4. Meanwhile, preheat oven to 400 degrees F and heat a skillet (or two) over medium heat. Dust skillet generously with cornmeal. Place English muffins 1 inch apart in skillet and cook 3-4 minutes, until golden brown on bottom. Flip and cook another 3-4 minutes on other side. Transfer to baking sheet as they’re done. Once all English muffins have been browned, bake in centre of oven for 7-10 minutes, until they sound hollow when you tap their tops.

 

 

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44 Comments

  1. Megan

    November 26, 2012 8:15 am - Reply

    Great recipe! It seems easy enough, and I am pretty sure I have all the ingredients in my house right now. What’s the best way to freeze them so they won’t get freezer burnt?

    • foodess

      November 26, 2012 8:49 am - Reply

      I just toss ‘em directly in a large freezer bag once cooled. However, double-wrapping bread is the best way to keep it freshest – you could put them in a freezer ziplock bag, with all the air removed, then pack that inside an air-tight food storage container for extra security against freezer burn…

  2. Jessica

    November 26, 2012 3:24 pm - Reply

    Oh gosh, these look incredible! I’ve tried your cinnamon rolls and they were soooo good. Can’t wait to try this as well.

    • foodess

      November 27, 2012 9:54 am - Reply

      Thanks, Jessica!

  3. Kristina Flasch Bailey

    November 26, 2012 3:25 pm - Reply

    I’ve got to try this! The ones you freeze do you “cut” them ahead of time, or after you thaw them? Best method for thawing?

    • foodess

      November 27, 2012 9:54 am - Reply

      I either pre-split them then toast from frozen, or else I pop a frozen one in the microwave for 20 seconds then split and toast. I like the microwave way better.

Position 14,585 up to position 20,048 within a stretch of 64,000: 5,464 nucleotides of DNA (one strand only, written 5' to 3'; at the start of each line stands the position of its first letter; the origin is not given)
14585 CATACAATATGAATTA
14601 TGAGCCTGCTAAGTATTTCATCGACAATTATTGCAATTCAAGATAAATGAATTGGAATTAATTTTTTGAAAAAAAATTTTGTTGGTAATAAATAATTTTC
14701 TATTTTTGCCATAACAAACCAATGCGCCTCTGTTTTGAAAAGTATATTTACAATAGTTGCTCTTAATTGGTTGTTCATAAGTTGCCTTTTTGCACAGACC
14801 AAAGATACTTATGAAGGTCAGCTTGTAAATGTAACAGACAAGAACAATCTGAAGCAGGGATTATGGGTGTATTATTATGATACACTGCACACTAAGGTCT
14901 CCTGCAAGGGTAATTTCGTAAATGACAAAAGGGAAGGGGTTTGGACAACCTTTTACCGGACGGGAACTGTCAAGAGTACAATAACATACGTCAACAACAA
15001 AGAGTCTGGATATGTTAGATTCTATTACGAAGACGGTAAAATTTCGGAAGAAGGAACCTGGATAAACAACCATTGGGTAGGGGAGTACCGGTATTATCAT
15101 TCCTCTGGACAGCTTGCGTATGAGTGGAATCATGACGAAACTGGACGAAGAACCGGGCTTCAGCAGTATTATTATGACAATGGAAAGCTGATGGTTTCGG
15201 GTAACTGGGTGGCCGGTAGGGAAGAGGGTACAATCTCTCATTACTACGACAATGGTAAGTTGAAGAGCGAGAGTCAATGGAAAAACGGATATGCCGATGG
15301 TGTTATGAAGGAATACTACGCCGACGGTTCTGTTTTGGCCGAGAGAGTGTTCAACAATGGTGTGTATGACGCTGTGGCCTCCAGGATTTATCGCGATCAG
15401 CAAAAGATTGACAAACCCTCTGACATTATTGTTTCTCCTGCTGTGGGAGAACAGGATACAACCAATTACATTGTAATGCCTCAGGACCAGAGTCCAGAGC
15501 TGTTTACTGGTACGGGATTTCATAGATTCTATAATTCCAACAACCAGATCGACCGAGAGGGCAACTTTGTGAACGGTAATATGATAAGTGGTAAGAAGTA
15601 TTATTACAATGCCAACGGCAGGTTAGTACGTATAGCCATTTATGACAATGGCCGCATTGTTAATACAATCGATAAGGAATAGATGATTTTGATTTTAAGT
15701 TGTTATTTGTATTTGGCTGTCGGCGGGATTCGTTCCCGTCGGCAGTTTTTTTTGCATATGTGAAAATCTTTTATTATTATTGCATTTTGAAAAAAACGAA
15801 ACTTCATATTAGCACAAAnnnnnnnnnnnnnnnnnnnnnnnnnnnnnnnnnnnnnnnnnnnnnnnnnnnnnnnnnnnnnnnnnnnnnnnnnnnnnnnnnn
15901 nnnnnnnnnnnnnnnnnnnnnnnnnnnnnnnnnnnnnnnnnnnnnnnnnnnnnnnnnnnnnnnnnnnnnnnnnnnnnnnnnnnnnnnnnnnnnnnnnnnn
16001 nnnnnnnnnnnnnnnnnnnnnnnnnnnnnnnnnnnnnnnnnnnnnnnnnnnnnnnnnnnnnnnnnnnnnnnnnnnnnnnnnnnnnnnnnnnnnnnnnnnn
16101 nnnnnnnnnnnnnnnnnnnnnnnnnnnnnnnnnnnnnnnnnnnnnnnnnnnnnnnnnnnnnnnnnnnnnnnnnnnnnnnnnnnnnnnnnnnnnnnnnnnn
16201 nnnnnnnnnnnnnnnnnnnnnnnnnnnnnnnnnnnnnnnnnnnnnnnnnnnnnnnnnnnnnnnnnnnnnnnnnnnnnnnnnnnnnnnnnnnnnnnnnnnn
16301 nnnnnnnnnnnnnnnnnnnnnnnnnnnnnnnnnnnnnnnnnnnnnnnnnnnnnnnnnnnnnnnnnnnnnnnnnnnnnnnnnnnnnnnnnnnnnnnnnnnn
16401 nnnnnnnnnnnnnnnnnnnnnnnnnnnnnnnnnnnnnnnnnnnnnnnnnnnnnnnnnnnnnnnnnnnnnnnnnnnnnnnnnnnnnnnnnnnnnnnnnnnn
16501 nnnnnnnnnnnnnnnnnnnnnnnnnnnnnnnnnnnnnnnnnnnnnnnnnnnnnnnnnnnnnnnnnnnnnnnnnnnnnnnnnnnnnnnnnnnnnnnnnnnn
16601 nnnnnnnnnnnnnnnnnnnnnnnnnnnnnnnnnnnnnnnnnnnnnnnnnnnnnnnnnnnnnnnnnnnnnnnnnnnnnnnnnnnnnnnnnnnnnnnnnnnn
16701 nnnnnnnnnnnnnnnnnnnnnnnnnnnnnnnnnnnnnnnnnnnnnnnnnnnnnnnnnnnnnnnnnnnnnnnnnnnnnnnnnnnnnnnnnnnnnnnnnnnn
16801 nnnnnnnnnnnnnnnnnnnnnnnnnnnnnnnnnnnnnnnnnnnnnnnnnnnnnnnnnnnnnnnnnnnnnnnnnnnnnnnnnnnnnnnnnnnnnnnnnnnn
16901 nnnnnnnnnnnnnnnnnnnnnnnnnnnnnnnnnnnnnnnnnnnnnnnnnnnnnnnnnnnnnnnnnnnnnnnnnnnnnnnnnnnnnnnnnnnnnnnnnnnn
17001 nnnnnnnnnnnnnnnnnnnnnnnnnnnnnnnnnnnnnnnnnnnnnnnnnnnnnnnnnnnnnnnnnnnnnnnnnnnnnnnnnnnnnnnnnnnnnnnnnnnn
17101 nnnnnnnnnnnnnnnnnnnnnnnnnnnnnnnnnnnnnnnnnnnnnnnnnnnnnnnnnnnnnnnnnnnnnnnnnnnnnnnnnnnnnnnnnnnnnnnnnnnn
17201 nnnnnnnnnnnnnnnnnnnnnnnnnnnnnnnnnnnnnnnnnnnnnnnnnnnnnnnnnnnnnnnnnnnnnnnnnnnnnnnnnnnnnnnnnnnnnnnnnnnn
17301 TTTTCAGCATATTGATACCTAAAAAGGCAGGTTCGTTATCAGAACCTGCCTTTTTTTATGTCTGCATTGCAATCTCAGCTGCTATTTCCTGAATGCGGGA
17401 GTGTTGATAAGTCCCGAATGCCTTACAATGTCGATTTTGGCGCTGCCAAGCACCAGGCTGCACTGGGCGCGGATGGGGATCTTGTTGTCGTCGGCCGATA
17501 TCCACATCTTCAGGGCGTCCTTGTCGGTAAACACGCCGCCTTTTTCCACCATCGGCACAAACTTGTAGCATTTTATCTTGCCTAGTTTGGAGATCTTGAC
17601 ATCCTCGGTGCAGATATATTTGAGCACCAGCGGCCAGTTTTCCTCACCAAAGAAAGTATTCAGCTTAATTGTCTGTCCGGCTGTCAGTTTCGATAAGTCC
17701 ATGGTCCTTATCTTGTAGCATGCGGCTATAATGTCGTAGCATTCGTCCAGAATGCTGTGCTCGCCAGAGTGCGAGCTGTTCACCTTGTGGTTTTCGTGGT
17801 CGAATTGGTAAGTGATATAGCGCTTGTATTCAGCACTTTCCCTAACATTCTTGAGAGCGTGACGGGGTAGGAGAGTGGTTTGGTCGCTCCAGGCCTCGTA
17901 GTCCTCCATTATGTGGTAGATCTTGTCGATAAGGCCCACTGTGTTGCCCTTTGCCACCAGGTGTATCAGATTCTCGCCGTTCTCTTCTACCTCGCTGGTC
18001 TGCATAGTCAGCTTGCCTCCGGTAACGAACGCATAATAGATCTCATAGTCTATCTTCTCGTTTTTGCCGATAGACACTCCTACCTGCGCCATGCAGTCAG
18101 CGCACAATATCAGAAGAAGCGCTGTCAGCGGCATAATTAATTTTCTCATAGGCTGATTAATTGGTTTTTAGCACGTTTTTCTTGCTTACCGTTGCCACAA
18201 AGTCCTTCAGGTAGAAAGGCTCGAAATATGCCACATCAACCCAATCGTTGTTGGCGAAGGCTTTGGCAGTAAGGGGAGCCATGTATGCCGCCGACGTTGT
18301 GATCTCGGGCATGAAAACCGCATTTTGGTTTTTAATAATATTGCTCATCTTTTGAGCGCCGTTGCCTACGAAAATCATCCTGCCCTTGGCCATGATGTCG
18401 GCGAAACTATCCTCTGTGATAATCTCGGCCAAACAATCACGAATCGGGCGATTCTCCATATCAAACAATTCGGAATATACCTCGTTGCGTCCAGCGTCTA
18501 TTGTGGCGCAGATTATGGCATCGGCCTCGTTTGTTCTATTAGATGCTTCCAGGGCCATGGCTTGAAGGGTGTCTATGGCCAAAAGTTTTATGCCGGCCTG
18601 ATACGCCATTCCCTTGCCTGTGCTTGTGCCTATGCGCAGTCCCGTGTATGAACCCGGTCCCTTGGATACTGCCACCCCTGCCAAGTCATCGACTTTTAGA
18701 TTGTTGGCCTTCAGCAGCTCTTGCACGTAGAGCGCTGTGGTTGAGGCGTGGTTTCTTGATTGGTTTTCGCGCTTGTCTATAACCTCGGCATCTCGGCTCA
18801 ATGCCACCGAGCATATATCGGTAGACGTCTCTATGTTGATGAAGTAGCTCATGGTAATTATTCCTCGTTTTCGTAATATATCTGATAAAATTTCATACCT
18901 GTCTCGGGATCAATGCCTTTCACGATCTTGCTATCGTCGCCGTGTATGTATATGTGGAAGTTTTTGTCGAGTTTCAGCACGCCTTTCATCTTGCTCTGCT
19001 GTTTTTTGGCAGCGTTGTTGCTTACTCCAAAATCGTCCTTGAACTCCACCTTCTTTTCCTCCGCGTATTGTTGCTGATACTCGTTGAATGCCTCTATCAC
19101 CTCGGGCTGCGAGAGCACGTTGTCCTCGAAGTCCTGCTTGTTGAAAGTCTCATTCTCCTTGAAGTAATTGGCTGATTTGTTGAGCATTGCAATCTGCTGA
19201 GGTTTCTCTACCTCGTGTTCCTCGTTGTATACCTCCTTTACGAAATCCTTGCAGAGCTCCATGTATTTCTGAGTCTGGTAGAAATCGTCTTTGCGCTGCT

4. Katie@TheKitchenDoor

    November 26, 2012 5:51 pm - Reply

    These look really great, I’m going to have to try them. I never make it through a batch of the store-bought kind – they get all stale and unappealing. These look like the opposite – all flaky and rich and awesome!

    • foodess

      November 27, 2012 9:54 am - Reply

      Thanks Katie!

  5. yasd9

    November 27, 2012 3:23 am - Reply

    what kind of salt do you use? kosher? sea? table? thank you.

    • foodess

      November 27, 2012 9:51 am - Reply

      In baking recipes I always use table salt (unless otherwise stated).

  6. Liz

    November 27, 2012 11:37 am - Reply

    English muffins are the one thing I have truly missed since moving to Europe. I never even thought about making them. Thanks so much for the idea & recipe!

    • foodess

      November 27, 2012 11:43 am - Reply

      You’re welcome, enjoy!!

  7. HealthBean

    November 27, 2012 9:20 pm - Reply

    these are delicious! I’m eating one as we speak with peanut butter goodness melting down the edges….yum.

    • foodess

      November 28, 2012 9:07 am - Reply

      Glad you like!!! :-)

  8. Laurel

    December 5, 2012 11:22 am - Reply

    sheer brilliance!!! i bake bread pretty regularly but it never occurred to me to try homemade english muffins. i’m new to your blog (directed here from thekitchn’s link to your yummy-looking chocolate cherry granola) and i’m so excited to look back through your archive of awesome looking recipes! these english muffins are now on my to-do list for this afternoon…if my three month old cooperates :)

    • foodess

      December 5, 2012 2:55 pm - Reply

      Thanks, Laurel!!! I’m so glad you found me :-) Let me know how your english muffins turn out!